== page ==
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BIG HITTER, EVEN AT THE GAMES
Ivan Maisel
February 25, 2002
Sale and Pelletier? Team Canada? Barenaked Ladies? Nope. Mike Weir rules in the Great White North, which was apparent during his week at the Salt Lake City Olympics
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February 25, 2002

Big Hitter, Even At The Games

Sale and Pelletier? Team Canada? Barenaked Ladies? Nope. Mike Weir rules in the Great White North, which was apparent during his week at the Salt Lake City Olympics

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The most popular Canadian athlete in the E Center in Salt Lake City last Friday afternoon sat in section 124, row 22. That may have had something to do with the fact that the Canadian hockey team got waxed 5-2 by the Swedes. Then again, it may not. Mike Weir lives in the Salt Lake suburb of Draper, but his heart belongs to his home country. Weir, the Canadian Male Athlete of the Year in 2000 and '01, missed two of his favorite tournaments, the Buick Invitational in San Diego and the Nissan Open in Los Angeles, to soak in the Winter Olympics. "This," said Weir, "is a once-in-a-lifetime experience."

Weir grew up in Sarnia, Ont., but played golf at BYU, where he met his wife, Bricia. He's accustomed to the quizzical looks he gets when people discover he doesn't live in Orlando, Dallas or one of the other Tour ghettos. "Taking time off in the winter isn't really difficult for me," Weir says. "It's how I grew up. I started playing golf when I was eight or nine. I've been on skates since I was two."

Golf and hockey are brother sports in Canada, where one in five people 12 or older tees it up. Weir plays in Wayne Gretzky's charity golf tournament every summer and counts Mario Lemieux as a friend. It's that kind of connection to hockey and its luminaries that sent Weir to see the Latvia- Slovakia game on Feb. 10. Last Friday, Weir had a guy day, along with three people close to him: his brother Jim, who runs mikeweir.com; his golf coach at BYU, Carl Tucker; and his caddie, Brendan Little. They drove up to Sundance for a morning of skiing and came back to Salt Lake City for the game against the Swedes. On his website Weir had predicted a 7-3 victory for Team Canada, and he proudly displayed his allegiance, wearing a sweatshirt with CANADA stitched across the front. When Canadian defenseman Rob Blake fired the puck past Swedish goalie Tommy Salo only 2:37 into the game, Mike and his friends doled out high fives. Later in the first period, when tire fans in section 124 tried to start a wave to the tune Tequila!, Mike was right there with them. "It's nice being a fan, cheering the guys on," he said.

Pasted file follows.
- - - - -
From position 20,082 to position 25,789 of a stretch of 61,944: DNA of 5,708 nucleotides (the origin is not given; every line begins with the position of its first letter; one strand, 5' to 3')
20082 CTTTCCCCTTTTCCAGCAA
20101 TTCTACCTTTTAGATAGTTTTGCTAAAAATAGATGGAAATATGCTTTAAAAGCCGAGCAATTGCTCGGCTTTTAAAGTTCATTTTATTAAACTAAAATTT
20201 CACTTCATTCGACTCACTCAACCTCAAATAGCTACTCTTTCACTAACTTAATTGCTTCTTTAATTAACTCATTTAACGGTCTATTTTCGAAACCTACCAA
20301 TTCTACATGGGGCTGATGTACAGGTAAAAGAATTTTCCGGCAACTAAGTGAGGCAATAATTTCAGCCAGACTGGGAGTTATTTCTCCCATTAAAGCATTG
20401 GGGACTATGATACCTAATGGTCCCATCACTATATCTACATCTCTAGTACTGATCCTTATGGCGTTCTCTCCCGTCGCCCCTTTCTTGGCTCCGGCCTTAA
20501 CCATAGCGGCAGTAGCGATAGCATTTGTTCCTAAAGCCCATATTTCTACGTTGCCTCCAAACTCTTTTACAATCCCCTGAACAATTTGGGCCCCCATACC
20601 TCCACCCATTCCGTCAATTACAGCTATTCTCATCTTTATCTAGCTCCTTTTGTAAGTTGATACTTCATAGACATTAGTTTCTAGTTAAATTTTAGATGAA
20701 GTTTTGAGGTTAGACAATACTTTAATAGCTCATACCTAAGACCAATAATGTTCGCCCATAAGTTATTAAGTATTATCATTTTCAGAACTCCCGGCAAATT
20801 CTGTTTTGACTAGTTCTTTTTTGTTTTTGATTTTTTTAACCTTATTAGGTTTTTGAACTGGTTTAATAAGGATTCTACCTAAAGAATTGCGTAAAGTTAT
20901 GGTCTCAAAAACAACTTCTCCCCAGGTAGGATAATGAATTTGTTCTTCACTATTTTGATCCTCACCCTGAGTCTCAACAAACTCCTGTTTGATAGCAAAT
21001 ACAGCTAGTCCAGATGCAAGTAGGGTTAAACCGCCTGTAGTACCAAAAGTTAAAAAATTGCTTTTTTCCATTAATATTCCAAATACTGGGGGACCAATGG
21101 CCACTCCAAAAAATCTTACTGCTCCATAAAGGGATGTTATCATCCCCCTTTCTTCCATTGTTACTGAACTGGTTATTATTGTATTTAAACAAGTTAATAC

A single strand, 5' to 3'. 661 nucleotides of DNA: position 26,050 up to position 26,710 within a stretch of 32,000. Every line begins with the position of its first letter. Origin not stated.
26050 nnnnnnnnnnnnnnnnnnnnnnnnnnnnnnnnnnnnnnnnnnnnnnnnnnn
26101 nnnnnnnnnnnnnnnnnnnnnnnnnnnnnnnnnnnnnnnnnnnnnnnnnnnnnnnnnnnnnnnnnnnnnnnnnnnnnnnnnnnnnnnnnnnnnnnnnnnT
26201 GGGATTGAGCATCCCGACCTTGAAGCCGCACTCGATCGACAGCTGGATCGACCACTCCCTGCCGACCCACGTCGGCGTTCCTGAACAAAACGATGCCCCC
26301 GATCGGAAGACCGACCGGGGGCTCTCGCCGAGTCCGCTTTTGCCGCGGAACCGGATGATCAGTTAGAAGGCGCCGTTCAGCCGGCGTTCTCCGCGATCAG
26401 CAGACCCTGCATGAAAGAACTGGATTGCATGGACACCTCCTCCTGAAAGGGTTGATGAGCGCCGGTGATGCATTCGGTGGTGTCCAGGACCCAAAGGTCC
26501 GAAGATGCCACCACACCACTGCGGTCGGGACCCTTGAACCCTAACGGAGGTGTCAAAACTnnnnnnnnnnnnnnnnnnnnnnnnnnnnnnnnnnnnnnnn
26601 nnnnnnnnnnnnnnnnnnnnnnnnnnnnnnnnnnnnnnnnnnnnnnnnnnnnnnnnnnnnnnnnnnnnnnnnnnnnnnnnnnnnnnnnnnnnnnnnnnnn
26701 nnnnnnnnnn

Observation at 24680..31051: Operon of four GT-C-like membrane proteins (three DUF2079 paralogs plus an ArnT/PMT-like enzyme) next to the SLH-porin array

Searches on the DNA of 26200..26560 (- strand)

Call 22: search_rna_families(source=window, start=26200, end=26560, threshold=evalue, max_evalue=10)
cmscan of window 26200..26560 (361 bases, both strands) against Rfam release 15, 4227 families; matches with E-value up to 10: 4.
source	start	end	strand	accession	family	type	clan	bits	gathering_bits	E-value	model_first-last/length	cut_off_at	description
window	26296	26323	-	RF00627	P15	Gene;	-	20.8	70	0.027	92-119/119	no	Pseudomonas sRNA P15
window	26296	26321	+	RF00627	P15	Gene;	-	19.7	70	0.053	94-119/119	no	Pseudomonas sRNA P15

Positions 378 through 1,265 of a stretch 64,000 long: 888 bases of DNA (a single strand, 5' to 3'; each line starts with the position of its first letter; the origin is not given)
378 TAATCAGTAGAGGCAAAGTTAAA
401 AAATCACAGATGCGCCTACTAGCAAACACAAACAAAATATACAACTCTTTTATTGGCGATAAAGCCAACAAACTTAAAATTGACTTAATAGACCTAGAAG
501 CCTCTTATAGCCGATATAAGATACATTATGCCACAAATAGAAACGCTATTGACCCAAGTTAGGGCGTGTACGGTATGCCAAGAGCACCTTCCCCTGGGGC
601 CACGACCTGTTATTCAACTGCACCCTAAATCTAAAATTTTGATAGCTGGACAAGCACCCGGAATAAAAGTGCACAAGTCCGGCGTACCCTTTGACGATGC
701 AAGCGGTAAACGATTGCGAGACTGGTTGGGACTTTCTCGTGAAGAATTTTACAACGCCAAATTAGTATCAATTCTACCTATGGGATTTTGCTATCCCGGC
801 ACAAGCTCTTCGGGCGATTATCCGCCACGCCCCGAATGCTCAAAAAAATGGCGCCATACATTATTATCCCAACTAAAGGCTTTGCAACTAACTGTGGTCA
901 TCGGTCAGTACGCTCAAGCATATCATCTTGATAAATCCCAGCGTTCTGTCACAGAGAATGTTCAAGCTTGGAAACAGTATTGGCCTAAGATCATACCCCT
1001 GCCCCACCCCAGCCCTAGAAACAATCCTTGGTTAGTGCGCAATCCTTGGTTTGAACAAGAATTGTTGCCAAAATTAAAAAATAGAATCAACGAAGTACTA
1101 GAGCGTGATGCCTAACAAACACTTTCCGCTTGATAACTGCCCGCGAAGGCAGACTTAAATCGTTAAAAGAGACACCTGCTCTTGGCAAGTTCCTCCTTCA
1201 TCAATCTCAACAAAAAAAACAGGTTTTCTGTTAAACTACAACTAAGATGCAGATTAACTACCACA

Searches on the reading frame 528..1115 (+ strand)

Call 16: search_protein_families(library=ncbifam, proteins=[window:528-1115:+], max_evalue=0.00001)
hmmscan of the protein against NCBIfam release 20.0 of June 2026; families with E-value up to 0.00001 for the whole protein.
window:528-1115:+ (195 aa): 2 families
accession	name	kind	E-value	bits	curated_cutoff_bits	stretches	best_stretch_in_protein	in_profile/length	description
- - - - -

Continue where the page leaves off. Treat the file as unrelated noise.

The compliment was returned by Team Canada players. When forward Joe Nieuwendyk, whose regular gig is with the Dallas Stars, was told that Weir skipped the Nissan Open for the game, he said, "No way! That's awesome. We're big Mike Weir fans. We play our own Ryder Cup on the Stars, the Can-Am Cup. We always threaten to fly in Mike."

Between the first and second periods Weir walked to the concourse and stood against a door to a luxury suite, watching the Canadian fans walk by. "I get recognized in Salt Lake a little bit," he said, "but not a whole lot. It's a different world when I go home." As if on cue, three fans from Toronto approached with a camera, asking for a picture. They set down their drinks in front of the door. After the photograph, a woman walked up to enter the suite and asked Weir to move the cups. He looked at her and said, "Aren't you Bonnie Blair?"

"Yes," she replied.

Weir introduced himself.

"Mike!" Blair said excitedly. "I didn't recognize you out of uniform!" Blair pulled out her camera and, along with her husband, Dave Cruikshank, and their three-year-old son, Grant, posed with Weir too. When Blair and her family had left, Weir said, "That was cool. I'd never met her."

Shortly after the second period began,

Team Canada fell apart. Niklas Sundstrom's goal at 6:06 left Weir looking as if he had just rimmed out a three-footer. When Mats Sundin scored 4� minutes later, Weir bent over and covered his face with his hands. By the end of the period Sweden was ahead 5-1, and Weir said, "I'm as shocked as anybody."

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